Potential impact of 1.5 °C and 2 °C global warming on consecutive dry and wet days over West Africa

Browne Klutse N.A., Ajayi V.O., Gbobaniyi E.O., Egbebiyi T.S., Kouadio K., Nkrumah F., Quagraine K.A., Olusegun C., Diasso U., Babatunde J., Abiodun J.

Environmental Research Letters

13(5), 2018, art. 055013, 10.1088/1748-9326/aab37b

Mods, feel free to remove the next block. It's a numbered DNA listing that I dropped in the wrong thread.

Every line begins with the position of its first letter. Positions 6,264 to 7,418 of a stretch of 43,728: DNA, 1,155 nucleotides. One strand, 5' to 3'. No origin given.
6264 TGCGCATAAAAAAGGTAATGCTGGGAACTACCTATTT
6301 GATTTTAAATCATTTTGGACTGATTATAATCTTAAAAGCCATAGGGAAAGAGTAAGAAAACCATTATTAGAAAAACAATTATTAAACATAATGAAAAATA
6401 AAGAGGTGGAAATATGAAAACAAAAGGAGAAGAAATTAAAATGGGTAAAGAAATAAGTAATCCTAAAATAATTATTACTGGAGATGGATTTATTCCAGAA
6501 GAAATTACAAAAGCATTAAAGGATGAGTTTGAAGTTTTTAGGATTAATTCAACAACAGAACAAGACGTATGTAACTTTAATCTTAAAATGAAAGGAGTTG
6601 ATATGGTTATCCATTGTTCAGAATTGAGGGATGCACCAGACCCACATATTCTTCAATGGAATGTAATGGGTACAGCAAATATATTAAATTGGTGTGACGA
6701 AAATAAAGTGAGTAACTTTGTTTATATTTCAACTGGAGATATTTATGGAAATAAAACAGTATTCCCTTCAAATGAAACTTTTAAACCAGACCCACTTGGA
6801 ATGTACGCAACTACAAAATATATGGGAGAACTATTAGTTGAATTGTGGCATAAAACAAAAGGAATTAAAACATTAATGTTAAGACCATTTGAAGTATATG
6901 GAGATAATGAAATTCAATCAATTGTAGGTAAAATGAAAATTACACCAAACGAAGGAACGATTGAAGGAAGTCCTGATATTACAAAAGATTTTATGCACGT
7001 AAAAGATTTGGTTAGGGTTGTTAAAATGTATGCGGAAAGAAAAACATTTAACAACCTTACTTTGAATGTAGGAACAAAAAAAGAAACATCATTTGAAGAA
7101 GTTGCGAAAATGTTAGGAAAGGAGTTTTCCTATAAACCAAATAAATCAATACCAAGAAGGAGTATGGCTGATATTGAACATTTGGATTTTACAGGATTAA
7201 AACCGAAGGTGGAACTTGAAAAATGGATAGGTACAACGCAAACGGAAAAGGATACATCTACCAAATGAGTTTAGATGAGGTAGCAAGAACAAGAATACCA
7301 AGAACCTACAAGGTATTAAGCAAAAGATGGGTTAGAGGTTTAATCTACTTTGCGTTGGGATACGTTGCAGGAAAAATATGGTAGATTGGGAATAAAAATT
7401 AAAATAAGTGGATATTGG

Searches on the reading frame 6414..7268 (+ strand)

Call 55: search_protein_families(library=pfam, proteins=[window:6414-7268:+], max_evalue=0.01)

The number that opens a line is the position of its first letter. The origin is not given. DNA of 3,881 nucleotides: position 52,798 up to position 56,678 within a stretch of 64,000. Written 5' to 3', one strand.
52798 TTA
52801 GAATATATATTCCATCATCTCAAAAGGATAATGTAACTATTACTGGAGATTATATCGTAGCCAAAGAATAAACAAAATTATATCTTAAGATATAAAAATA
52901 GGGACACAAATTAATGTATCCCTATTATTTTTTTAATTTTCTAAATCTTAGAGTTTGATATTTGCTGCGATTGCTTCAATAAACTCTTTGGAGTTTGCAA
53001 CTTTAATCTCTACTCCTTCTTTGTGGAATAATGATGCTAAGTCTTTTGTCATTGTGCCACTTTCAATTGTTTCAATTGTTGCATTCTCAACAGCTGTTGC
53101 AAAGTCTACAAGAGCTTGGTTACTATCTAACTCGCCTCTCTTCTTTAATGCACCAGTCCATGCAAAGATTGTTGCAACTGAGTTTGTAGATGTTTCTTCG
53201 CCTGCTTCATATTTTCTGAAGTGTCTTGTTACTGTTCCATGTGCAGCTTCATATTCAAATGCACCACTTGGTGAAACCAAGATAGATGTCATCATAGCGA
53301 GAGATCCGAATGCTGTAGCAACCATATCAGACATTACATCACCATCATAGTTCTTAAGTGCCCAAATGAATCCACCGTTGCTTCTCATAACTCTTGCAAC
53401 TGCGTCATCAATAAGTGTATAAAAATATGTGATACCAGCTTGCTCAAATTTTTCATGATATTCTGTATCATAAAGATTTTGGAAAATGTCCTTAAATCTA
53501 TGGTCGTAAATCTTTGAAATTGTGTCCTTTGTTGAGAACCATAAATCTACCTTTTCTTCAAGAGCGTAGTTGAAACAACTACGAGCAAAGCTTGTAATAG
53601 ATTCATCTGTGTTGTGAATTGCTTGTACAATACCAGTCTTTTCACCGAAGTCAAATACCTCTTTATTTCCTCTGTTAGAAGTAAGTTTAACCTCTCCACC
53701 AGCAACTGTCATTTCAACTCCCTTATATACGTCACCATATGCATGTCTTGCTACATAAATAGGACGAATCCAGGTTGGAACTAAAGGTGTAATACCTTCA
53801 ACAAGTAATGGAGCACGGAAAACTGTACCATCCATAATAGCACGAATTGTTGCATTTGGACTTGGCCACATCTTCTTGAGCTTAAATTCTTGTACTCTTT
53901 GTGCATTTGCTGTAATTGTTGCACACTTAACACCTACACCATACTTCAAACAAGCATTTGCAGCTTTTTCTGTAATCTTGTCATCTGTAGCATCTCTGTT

We examine the impact of +1.5 °C and +2 °C global warming levels above pre-industrial levels on consecutive dry days (CDD) and consecutive wet days (CWD), two key indicators for extreme precipitation and seasonal drought. This is done using climate projections from a multi-model ensemble of 25 regional climate model (RCM) simulations. The RCMs take boundary conditions from ten global climate models (GCMs) under the RCP8.5 scenario. We define CDD as the maximum number of consecutive days with rainfall amount less than 1 mm and CWD as the maximum number of consecutive days with rainfall amount more than 1 mm. The differences in model representations of the change in CDD and CWD, at 1.5 °C and 2 °C global warming, and based on the control period 1971−2000 are reported. The models agree on a noticeable response to both 1.5 °C and 2 °C warming for each index. Enhanced warming results in a reduction in mean rainfall across the region. More than 80% of ensemble members agree that CDD will increase over the Guinea Coast, in tandem with a projected decrease in CWD at both 1.5 °C and 2 °C global warming levels. These projected changes may influence already fragile ecosystems and agriculture in the region, both of which are strongly affected by mean rainfall and the length of wet and dry periods.